Commentary by Gerry Nicholls
Originally published in the National Post, Oct. 24, 2007
Here’s a question no one can answer: Is the Conservative Party of Canada heading in the right direction? No can answer it, because it’s a trick question.
The fact is we don’t really have a conservative party in this country. Of course, we have a party which calls itself “Conservative.” But it doesn’t actually believe in conservatism.
Rather, it believes in a new philosophy or ideology, which former Conservative party campaign manager Tom Flanagan outlines in his recent book, Harper’s Team. This new ideology is seemingly based on four points: Winability, Incrementalism, Moderation and Persistence. I prefer to summarize it by the acronym W.I.M.P.
What do WIMP Conservatives believe in?
Well they actually don’t believe in anything. They don’t believe in conservative principles or values or ideals. And they certainly don’t believe in any kind of conservative vision for Canada. WIMP Conservatives, in fact, regard ideals and principles as nothing but obstacles to winning elections. And that’s all that really matters to them—winning elections. If they have to act like Liberals or Greens or New Democrats to win elections, well that’s what they will do.
Or to put it another way, the Conservative party wants to hang onto power simply for the sake of hanging onto power. Without a vision or an ideological compass, WIMP Conservatives are like a rudderless ship, floating along with the current of public opinion.
One can only imagine what would have happened had Flanagan advised Ronald Reagan or Margaret Thatcher or Mike Harris.
He likely would have advised Reagan to drop his “scary” conservative ideas and to act more like Jimmy Carter. He likely would have recommended Harris change the “Common Sense Revolution” to something a little less radical sounding, something like the “Common Sense Incrementalism.” And no doubt he would have suggested to Thatcher that since Britain was a left-wing country, she should scrap her conservative agenda and give the people what they want: socialism.
And in fact, many people did urge Thatcher to compromise her principles. Back in 1980, in her first year in power, two million Britons were unemployed, a recession gripped the country and her free market economic policies did not seem to be working. Consequently, she was under tremendous pressure from the public, from the media and even from within her own caucus to do a U-turn. But Thatcher was no WIMP.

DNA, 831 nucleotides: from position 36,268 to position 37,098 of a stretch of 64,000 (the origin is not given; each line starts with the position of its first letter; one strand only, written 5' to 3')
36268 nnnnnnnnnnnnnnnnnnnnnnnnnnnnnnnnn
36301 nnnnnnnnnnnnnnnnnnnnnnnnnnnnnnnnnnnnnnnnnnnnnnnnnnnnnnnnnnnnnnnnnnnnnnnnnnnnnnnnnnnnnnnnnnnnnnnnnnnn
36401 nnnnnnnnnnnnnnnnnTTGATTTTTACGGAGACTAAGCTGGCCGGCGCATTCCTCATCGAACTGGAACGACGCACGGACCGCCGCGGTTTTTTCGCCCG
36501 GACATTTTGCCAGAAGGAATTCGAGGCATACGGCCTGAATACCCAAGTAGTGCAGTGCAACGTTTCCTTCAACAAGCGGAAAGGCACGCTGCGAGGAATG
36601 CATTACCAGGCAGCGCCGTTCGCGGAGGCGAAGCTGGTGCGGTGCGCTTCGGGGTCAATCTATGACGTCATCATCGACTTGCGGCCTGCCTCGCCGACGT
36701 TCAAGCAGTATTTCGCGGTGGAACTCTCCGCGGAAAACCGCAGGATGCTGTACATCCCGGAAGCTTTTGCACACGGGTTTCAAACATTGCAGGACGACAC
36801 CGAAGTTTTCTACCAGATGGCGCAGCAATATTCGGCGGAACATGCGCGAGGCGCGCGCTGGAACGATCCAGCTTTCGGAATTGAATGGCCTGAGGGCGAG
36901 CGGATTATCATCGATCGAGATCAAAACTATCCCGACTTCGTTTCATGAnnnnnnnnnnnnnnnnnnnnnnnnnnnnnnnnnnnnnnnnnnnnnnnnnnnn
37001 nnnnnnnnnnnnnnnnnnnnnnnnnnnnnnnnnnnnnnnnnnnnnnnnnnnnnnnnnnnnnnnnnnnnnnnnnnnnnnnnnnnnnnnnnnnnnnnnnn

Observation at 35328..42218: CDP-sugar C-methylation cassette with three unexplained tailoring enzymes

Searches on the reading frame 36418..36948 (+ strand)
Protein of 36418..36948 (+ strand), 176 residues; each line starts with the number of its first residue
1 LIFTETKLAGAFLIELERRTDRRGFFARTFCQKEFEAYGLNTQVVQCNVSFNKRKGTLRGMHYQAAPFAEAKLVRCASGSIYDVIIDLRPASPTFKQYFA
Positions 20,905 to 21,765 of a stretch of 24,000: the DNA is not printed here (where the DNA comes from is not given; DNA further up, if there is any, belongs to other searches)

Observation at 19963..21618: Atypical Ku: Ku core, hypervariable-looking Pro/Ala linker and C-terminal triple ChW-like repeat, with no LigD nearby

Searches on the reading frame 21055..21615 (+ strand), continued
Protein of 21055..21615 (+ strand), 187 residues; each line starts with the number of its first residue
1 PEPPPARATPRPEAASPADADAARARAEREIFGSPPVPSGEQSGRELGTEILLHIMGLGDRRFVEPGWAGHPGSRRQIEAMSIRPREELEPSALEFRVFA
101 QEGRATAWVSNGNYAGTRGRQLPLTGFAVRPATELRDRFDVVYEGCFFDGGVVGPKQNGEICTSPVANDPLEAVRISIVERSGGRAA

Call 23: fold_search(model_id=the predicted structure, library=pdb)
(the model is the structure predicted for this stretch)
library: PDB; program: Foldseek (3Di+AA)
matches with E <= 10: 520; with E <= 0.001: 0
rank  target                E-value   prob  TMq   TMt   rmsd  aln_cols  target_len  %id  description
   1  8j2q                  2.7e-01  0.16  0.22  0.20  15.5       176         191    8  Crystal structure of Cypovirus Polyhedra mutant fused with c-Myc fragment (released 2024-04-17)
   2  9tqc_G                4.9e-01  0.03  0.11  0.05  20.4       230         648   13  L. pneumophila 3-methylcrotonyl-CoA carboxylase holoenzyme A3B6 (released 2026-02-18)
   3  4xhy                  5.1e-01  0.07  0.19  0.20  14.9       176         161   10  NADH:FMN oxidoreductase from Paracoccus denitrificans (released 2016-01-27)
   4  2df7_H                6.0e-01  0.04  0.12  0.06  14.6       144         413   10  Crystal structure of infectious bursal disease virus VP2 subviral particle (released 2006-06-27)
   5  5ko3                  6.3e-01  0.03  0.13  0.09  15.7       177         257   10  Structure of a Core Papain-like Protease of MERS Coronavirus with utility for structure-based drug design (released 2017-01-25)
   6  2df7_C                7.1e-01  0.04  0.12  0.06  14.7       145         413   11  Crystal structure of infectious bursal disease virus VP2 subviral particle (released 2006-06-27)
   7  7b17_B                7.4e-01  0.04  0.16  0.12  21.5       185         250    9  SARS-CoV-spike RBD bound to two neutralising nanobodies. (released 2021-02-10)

In a famous speech, she answered her critics defiantly, declaring: “The Lady’s not for turning.” And she didn’t turn. She stuck by her principles and, by doing so, enjoyed political success. Just as Reagan and Harris also stuck to their principles and enjoyed success.
What a sorry contrast to what is happening to the Conservative Party of Canada.
Unlike Thatcher, Prime Minister Stephen Harper did turn. He turned his back on his own values. And he turned his back on the Canadian conservative movement.
Rather than making government smaller, Harper is making government bigger; rather than cutting spending, he increased spending; rather than getting government out of people’s lives, he has bashed banks for ATM fees, banned incandescent light bulbs and dictated to Canadians how much money they can contribute to political parties.
Rather than treating all citizens equally, he has blatantly pandered to Quebec nationalists.
The Flanagans of the world will argue the Prime Minister was forced to do all these things because, after all, he has only a minority government. But that doesn’t explain why Harper refuses to even talk like a conservative.
True conservative leaders like Reagan or Thatcher used their leadership positions to sell conservatism, to extol the free market system, to talk about the need for more freedom and less government. By contrast, Harper consistently uses the rhetoric of Liberals.
The real problem with the Conservative party isn’t that they are in a minority government or that the media is against them or that Canada is supposedly a left wing country. To paraphrase Thatcher, the real problem with Prime Minister Harper is that he is willing to do what’s wrong because he is afraid to do what’s right.
– GerryNicholls, is a past president of the National Citizens’ Coalition and a senior fellow with the Democracy Institute. This article is adapted from remarks delivered at a recent Fraser Institute-sponsored debate with Tom Flanagan and was originally published in the National Post, Oct. 24, 2007.
Republished with permission of the author.